Important insights may be overlooked in examining the strategies from a cross-facility perspective, including rival explanations for the cross-facility findings.2 To explore this possibility, we tabulated strategies uniquely reported by each facility (i.e., strategies reported by one, and only one, facility, see Table 4); for each facility we asked, “is there a common pattern to the set of unique strategies reported by this facility?” We then asked, “are there any cross-facility commonalities in their observed strategy patterns?” Although each facility exhibited individualized solutions to the problem of guideline implementation and adherence, there were still some noteworthy commonalities. The LPF seemed to lack focus—no clear directive was present in any of these facilities to address CPG adherence; in addition, many of the specific strategies reported further supported the finding that LPF tended to use resources with little local adaptation (e.g., VISN-level committee, written dissemination of the guidelines, using best practices from other facilities). Conversely, although each HPF adopted a different approach to the CPG adherence problem (e.g., organizing and coordinating information; improving quality of verbal communication; automation and introspection), which would appear to contradict our initial interpretations, all HPF appeared to approach implementation with a clear direction in mind. This is consistent with previous observations regarding dedicated effort (in a particular direction) and local adaptation (the specific direction, although clear, varies by facility). Additionally, the strategic use of guideline and/or performance information was a central component in all HPF, albeit manifested differently across facilities (see strategy patterns noted in Table 4). This too, is consistent with local adaptation. Thus, these within-facility patterns support our interpretations of dedicated effort and local adaptation.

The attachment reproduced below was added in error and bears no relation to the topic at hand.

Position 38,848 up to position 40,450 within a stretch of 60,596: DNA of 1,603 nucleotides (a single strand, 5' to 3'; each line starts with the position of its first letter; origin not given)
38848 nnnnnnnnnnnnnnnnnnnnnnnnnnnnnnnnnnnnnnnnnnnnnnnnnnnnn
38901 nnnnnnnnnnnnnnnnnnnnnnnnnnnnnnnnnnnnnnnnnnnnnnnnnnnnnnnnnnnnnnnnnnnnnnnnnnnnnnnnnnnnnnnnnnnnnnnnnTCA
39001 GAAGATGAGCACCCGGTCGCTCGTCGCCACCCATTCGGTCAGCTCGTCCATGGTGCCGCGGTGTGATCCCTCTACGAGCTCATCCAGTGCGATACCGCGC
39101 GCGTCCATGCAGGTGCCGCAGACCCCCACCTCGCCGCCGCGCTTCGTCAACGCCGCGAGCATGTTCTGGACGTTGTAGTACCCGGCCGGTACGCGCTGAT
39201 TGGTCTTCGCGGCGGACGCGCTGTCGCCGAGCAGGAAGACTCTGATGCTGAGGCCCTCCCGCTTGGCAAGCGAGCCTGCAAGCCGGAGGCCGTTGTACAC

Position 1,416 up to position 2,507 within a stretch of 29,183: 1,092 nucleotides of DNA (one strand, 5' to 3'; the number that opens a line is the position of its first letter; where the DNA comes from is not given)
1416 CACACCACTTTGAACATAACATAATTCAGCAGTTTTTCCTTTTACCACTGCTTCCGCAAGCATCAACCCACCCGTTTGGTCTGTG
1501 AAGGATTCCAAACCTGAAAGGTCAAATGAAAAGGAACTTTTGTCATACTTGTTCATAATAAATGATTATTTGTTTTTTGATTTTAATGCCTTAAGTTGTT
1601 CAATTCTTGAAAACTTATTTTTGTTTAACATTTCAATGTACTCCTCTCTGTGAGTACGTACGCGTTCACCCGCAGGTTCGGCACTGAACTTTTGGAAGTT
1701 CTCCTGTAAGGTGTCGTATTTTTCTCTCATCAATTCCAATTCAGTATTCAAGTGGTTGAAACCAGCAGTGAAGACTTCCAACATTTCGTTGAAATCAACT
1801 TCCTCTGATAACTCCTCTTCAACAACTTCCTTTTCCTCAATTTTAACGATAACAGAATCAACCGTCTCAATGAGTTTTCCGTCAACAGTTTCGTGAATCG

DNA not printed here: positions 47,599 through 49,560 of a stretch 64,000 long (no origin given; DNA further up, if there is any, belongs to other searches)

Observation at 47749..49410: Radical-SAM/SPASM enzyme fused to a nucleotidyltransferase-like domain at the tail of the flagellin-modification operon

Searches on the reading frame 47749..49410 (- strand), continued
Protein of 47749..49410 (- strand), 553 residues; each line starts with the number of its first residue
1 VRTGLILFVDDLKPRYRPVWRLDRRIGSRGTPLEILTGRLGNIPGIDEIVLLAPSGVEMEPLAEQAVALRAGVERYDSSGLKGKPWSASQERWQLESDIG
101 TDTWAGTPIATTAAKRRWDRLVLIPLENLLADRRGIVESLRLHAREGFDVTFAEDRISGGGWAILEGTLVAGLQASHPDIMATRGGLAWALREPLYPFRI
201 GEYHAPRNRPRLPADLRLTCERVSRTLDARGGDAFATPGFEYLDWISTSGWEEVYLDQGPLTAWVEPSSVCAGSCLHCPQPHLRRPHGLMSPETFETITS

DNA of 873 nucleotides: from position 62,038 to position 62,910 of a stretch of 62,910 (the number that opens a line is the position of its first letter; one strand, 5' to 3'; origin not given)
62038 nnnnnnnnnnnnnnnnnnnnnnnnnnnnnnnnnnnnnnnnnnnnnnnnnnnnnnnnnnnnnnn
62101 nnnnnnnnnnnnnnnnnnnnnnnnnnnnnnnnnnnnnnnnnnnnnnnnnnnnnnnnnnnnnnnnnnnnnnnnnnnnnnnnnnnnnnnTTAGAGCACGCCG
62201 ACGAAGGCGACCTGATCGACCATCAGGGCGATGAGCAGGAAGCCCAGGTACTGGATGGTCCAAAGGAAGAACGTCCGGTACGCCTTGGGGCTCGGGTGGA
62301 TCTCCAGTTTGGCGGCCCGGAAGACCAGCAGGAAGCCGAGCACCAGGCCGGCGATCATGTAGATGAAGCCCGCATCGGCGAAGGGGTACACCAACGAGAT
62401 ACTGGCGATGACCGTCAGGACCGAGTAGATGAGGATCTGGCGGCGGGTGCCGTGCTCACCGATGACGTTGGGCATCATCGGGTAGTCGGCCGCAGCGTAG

Table 4